Bob Reitemeier, Chief Executive of I CAN argues that empowering parents changes the conversation for children with speech and language communication needs
If your child was struggling to speak, what would be the first thing you’d do? Would you talk to your child’s teacher or your local GP? Would you think of contacting a speech and language therapist, and if so, would you know where to look?
Because every child is unique and children’s language development can vary according to the child’s own development journey, it is important that parents and professionals are equipped to spot the signs of language and communication difficulties, so they can be addressed as soon as possible.
Some of these warning signs include exhibiting poor behaviour, struggling to make friends or their academic progress is hindered. Unfortunately, there is a general lack of awareness across the UK from parents and teachers alike on how to spot these signs.
In our ‘Bercow: 10 Years On’ Report, an independent review of provision for children and young people with speech, language and communication needs in England, we outline how there is no assessment for spoken language in children above the age of five within the national curriculum. This makes the process of identifying speech and language communication needs (SLCN) for these children that much harder.
Across the country, communication needs can often remain hidden, untreated or not taken seriously. At I CAN, we know what the long-term consequences of ignoring this can be; just 15% of primary school pupils with an identified SLCN achieve the expected standards in reading, writing and mathematics when they reach the end of Year Six. Eighty-one percent of children with emotional and behavioural disorders have unidentified language difficulties and children with poor vocabulary skills are twice as likely to be unemployed when they reach adulthood.
This problem is difficult enough for most parents. In areas of social disadvantage, up to 50% of children could have a communication need that is not being addressed.
up to 50% of children could have a communication need that is not being addressed.
This remains a critical issue as children grow into adulthood, where communication skills are crucial in a challenging and evolving employment market. In a 2016 Survey Report by the Confederation of British Industry (CBI) and Pearson entitled ‘The Right Combination’, 38% of business leaders surveyed said there should be a focus on developing pupils’ communication skills. In addition, 50% of the businesses surveyed were not satisfied with school leavers’ communication skills when they entered the world of work.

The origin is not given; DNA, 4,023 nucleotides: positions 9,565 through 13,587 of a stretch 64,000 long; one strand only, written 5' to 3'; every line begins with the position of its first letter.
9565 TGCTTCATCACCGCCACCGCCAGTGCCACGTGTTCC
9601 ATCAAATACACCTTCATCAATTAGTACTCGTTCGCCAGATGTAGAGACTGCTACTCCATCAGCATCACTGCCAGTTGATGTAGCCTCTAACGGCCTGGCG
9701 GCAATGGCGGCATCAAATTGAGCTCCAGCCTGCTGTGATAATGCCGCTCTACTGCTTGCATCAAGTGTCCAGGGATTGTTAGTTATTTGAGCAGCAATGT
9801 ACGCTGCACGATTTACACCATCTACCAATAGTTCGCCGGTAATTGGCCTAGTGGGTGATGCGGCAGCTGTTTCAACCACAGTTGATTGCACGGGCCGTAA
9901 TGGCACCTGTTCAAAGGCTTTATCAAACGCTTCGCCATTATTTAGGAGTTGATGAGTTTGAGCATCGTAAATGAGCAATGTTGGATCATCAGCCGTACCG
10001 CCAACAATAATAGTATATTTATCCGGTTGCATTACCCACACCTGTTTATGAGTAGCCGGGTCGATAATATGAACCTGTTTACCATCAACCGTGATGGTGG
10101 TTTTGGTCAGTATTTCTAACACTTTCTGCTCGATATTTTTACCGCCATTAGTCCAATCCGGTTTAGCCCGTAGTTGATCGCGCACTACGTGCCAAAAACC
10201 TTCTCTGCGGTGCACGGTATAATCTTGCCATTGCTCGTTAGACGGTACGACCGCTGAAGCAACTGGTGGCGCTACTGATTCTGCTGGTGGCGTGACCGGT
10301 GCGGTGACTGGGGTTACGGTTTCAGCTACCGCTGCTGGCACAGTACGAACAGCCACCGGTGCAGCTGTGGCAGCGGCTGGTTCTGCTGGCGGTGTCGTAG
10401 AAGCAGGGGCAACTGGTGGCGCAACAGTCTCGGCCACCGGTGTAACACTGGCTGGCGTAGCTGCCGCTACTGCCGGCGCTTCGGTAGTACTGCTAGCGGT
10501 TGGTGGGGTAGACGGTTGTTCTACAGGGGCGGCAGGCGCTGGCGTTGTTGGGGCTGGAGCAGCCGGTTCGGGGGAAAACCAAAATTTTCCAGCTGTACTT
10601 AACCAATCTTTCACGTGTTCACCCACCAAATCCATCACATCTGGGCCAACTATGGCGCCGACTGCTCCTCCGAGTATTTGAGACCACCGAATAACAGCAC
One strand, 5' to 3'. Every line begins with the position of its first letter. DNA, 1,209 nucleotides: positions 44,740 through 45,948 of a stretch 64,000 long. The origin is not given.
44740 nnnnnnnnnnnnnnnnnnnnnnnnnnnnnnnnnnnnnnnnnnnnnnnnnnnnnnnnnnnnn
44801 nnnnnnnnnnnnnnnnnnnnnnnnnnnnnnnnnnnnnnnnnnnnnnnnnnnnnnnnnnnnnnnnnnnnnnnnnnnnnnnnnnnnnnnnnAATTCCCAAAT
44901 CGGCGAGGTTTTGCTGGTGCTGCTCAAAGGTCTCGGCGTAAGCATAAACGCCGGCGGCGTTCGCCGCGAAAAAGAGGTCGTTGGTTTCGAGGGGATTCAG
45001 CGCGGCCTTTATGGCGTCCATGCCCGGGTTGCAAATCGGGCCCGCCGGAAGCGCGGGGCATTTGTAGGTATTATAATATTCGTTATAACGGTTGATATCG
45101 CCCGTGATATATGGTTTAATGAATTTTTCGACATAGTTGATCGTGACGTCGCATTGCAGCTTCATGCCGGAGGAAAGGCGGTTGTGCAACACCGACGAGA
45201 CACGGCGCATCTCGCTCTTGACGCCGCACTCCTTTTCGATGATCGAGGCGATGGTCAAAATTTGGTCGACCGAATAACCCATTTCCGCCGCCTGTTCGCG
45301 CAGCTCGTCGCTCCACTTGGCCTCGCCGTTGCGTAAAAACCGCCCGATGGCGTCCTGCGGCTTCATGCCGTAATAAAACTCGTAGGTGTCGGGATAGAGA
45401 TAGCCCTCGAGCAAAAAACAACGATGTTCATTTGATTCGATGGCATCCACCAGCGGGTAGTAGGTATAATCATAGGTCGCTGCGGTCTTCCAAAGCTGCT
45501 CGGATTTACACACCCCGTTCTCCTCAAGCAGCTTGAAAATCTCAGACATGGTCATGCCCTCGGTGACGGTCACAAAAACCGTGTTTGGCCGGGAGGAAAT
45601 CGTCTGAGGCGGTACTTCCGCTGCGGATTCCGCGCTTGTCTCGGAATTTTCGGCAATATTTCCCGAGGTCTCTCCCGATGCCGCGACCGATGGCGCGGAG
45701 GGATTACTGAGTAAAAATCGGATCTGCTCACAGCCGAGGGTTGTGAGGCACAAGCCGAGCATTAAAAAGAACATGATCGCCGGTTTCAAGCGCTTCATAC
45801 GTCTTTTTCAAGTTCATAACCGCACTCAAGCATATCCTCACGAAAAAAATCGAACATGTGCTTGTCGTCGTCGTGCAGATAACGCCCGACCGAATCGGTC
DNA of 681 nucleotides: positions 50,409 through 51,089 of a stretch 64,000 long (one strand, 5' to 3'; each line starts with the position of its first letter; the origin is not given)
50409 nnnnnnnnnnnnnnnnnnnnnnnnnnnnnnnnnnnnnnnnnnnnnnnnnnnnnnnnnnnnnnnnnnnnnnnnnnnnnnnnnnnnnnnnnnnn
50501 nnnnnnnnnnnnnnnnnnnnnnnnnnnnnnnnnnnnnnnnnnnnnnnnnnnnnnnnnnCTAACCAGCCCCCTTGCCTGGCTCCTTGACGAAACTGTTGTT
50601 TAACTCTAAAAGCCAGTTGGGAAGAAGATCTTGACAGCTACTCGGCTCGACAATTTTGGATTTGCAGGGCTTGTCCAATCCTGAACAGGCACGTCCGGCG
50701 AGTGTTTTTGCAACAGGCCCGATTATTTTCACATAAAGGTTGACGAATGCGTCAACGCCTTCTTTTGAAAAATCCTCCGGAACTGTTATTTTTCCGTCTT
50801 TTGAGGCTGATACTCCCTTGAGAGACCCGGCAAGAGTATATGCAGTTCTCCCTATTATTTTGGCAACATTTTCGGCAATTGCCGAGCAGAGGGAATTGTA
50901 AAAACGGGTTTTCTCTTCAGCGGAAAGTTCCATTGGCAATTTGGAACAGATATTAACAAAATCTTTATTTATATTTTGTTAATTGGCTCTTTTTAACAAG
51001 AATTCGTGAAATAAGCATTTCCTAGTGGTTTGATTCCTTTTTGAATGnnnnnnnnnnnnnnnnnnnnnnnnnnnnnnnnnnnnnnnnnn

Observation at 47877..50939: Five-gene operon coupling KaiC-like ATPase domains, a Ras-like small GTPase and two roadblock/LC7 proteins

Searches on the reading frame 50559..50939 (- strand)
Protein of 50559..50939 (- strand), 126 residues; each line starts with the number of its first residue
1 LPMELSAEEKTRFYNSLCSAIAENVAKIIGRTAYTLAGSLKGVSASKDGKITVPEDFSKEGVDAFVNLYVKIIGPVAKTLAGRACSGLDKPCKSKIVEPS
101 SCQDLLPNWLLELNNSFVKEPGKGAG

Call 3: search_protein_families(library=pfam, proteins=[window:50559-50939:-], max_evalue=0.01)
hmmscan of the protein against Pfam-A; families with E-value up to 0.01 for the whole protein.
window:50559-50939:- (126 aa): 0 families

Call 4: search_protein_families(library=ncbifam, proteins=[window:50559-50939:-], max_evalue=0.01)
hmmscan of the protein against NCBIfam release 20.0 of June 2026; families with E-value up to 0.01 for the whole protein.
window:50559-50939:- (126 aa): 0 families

If we can reach children who struggle with speech and language at an early age and help them fully articulate their ideas and develop their skill sets, we can vastly improve the level of social mobility in disadvantaged areas, leading to much-improved life chances.
In December 2018, we announced a new project that we hope will help to combat this disparity directly and change the conversation about language for children and parents in these areas. Working in partnership with the Royal College of Speech and Language Therapists and the digital social enterprise EasyPeasy, I CAN aim to empower parents and families with very young children, giving them information and skills about how to develop their children’s speech and language skills.
There is growing evidence that the most effective route to parents is through local community practitioners with whom they have trusted relationships. This project will work in three metro mayoral areas, utilising a range of tools to support and develop children’s speech and language, including I CAN’s ‘Tots Talking’ programme and EasyPeasy’s app for parents, both designed to support families with young children. The three areas are Bristol and South Gloucestershire, Peterborough and Cambridgeshire, and Liverpool City.
The goal of this project is to reach over 10,000 families with a range of interventions that will educate them on how they can best support their child’s speech and language development.
Getting your child’s SLCN identified and diagnosed early can open a whole range of options that can give them the support they need; ascertaining if they require a mainstream or specialist school, booking appointments with a speech and language therapist and giving parents great resources, they can use at home to improve their child’s language development.
Empowering parents within their communities, giving them the knowledge and confidence to support their child’s SLCN can radically change their perspective on the issue. This, in turn, can inspire them to be listening posts for other parents if they also have concerns over their child’s speech, language and communication, creating a much more collaborative parental environment in the process.
If you are concerned about your child or child in your care’s speech and language, you can contact our Enquiry Line on +44 (0)20 7843 2544 where you can speak to one of our dedicated speech and language therapists.
Alternatively, you can email email@example.com.
For more information, resources and tips on how you can boost your child’s speech and language, check out our TalkingPoint website.
(1) Source: 9 Bidgood, A. (2016) What comes before words? The beginnings of early language LuCiD.
(2) Source: (2017) I CAN Impact Report.
(3) Source: (2017) I CAN Impact Report.
(4) Source: CBI/Pearson (2016) The Right Combination: Education and Skills Survey.
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